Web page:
Market expert Marcel Pechman then carefully examines the Bitcoin and Ether (ETH) markets. Are the current market conditions bullish or bearish? What is the outlook for the next few months? Pechman is here to break it down. The experts also go over some markets news to bring you up to date on the latest regarding the top two cryptocurrencies.

After Marcel’s market analysis, our resident experts discuss whether your SOL is safe and the latest updates on the Solana hack. We also discuss why the network has been victim to so many hacks and downtimes. What exactly do these exploits mean for the Solana platform and if you should be worried.

Lastly, we’ve got insights from Cointelegraph Markets Pro, a platform for crypto traders who want to stay one step ahead of the market. The analysts use Cointelegraph Markets Pro to identify two altcoins that stood out this week: Radicle’s RAD and DigiByte’s DGB.

Do you have a question about a coin or topic not covered here? Don’t worry. Join the YouTube chat room, and write your questions there. The person with the most interesting comment or question will be given a 1 month free subscription to markets Pro worth $100!

The Market Report streams live every Tuesday at 12:00 pm ET (4:00 pm UTC), so be sure to head on over to Cointelegraph’s YouTube page and smash those like and subscribe buttons for all our future videos and updates.

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Web3-Based ZepetoX to Build on Solana




Web3-Based ZepetoX to Build on Solana

Singapore, Singapore , Aug. 09, 2022 (GLOBE NEWSWIRE) — Today, the ZepetoX team (ZTX, announced its foray into the web3 space, sharing its vision to build an open world that empowers creators and communities to build, play and earn.

ZepetoX is the crypto metaverse initiative jointly incubated by ZEPETO – Asia’s largest metaverse platform with over 320 million registered users – alongside leading global blockchain organizations including Jump Crypto.

As the sole blockchain project comprehensively backed by ZEPETO, ZepetoX will have exclusive ties to ZEPETO in terms of IP including technological, design, and content assets as well as bridges to facilitate user onboarding between the two platforms. ZepetoX’s blockchain development efforts will be advised by Jump.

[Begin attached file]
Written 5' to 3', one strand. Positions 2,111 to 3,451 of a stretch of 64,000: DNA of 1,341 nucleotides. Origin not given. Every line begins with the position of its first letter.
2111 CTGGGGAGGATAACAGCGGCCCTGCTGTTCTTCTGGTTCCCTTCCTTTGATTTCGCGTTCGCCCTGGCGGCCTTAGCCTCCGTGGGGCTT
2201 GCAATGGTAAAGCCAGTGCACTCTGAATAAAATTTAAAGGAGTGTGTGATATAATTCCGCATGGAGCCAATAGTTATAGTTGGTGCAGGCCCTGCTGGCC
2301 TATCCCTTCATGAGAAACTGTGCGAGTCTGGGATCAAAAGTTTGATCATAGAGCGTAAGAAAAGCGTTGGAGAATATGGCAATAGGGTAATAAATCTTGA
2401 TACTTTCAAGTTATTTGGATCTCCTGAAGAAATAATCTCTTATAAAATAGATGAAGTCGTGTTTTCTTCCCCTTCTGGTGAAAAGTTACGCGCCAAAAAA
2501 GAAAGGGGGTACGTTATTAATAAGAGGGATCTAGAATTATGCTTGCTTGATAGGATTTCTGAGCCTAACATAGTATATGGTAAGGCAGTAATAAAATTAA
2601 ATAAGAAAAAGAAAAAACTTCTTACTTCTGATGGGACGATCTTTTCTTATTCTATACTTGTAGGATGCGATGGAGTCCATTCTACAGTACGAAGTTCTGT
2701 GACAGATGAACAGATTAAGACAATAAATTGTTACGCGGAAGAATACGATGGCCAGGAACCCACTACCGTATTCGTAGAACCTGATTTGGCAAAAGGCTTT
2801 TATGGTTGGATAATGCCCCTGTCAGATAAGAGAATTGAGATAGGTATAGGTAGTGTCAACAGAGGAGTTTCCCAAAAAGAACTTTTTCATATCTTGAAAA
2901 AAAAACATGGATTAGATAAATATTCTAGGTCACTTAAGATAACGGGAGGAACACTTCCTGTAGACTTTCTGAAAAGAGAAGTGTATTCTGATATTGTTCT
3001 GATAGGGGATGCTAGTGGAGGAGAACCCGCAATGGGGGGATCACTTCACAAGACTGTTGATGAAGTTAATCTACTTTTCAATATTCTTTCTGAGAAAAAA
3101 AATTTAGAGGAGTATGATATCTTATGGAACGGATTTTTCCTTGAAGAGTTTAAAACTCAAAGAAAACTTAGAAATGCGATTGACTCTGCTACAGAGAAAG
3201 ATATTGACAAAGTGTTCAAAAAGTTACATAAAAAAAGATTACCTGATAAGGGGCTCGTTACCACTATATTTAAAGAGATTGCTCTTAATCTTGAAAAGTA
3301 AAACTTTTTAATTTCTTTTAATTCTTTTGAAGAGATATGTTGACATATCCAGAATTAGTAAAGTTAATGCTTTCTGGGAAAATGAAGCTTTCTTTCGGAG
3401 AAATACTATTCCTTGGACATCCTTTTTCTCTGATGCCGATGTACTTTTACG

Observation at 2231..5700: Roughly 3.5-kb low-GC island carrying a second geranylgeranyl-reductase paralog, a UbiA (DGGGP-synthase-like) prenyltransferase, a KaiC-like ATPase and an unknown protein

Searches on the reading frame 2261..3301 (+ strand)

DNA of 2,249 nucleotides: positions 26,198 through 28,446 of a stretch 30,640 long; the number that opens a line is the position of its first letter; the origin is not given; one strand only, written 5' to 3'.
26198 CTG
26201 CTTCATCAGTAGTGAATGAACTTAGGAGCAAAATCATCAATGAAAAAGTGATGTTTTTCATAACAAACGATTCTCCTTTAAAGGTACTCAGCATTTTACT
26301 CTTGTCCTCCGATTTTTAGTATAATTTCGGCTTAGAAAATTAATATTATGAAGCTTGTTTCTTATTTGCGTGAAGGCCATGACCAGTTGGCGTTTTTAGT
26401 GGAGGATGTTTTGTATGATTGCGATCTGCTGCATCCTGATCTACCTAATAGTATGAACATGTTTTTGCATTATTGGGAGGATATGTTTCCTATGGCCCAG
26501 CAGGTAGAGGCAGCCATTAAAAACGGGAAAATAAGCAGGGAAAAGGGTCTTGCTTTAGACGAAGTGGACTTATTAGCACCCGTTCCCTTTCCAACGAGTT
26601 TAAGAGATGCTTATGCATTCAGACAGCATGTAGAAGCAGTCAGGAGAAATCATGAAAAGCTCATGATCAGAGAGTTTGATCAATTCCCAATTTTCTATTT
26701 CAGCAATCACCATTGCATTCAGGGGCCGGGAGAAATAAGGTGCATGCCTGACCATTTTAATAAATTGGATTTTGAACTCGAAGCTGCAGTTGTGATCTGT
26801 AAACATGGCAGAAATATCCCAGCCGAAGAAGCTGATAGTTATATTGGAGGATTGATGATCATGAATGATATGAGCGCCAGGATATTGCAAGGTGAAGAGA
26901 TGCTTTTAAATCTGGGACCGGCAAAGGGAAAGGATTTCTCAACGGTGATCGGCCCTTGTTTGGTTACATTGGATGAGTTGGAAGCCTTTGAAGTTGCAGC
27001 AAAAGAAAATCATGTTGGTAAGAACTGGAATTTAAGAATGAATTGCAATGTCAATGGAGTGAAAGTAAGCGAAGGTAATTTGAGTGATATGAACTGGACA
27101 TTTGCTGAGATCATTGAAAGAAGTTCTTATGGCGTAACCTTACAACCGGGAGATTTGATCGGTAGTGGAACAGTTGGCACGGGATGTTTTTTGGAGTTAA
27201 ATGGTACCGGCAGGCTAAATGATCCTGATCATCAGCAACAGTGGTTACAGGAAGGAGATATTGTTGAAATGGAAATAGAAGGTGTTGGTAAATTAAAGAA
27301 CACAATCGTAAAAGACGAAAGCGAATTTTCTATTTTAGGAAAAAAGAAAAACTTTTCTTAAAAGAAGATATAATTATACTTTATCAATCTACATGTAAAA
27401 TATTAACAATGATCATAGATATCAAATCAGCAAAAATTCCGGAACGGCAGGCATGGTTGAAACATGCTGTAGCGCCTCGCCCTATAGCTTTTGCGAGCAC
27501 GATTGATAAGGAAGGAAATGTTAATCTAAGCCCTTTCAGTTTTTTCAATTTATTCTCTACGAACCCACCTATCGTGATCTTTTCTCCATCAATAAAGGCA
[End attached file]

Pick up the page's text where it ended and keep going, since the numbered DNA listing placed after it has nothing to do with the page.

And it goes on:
“ZepetoX is our official venture into the blockchain industry. We feel that web3 opportunities should be advanced through a crypto-native approach, which is why we are excited to have Jump as a contributor to developing a new platform that would have exclusive connections to ZEPETO. Overall, we believe that ZepetoX can build the ideal web3 platform to not only bring blockchain to our existing users but also to expand our footprint in the blockchain space through various disruptive initiatives,” said Daewook Kim, CEO of Naver Z – the operating entity of ZEPETO.

“We are excited to support ZepetoX’s efforts aimed at onboarding new audiences into the rapidly growing crypto space. ZEPETO’s expertise and technological know-hows accumulated over the past years from building an immersive social platform will serve as a springboard for ZepetoX,” said Saurabh Sharma, Partner at Jump Crypto.

Building on the Solana network, ZepetoX will offer a web-based 3D open world with varying levels of gamification integrated as well as opportunities for users to monetize via ownership of digital assets and social interaction. Ultimately, ZepetoX aims to empower self-expression through customizable avatars and lands that can be equipped with NFTs from a rich collection of assets created by diverse creators, DAOs, or communities.

“I am thrilled to see IP powerhouses like ZepetoX choosing to build their metaverse on Solana,” said Anatoly Yakovenko, Co-Founder of Solana. “Projects like ZepetoX create new pathways for onboarding millions of users to web3.”

“Our global team brings a depth of crypto native experiences and our goal is to build on the foundation of ZEPETO to spearhead the adoption of blockchain among metaverse users, developers, and creators,” said co-CEO of ZepetoX, Chris Chang.

In the coming months, ZepetoX will launch its first land sale. The lands will be tradable on the ZepetoX marketplace, which will feature a variety of different NFTs as the open world project evolves. Further details on the sale will be available on the ZepetoX website in the coming weeks.

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About ZepetoX: ZepetoX (ZTX) is a web3 company building an immersive content-driven platform for users to create, trade digital assets and enjoy social interaction. Founded in 2022, ZepetoX is the blockchain initiative of ZEPETO, widely regarded as the largest Asia-based metaverse platform boasting over 320 million lifetime users with over 2.5 billion virtual fashion items sold.



News Via KISS PR Crypto Press Release Distribution Media Contact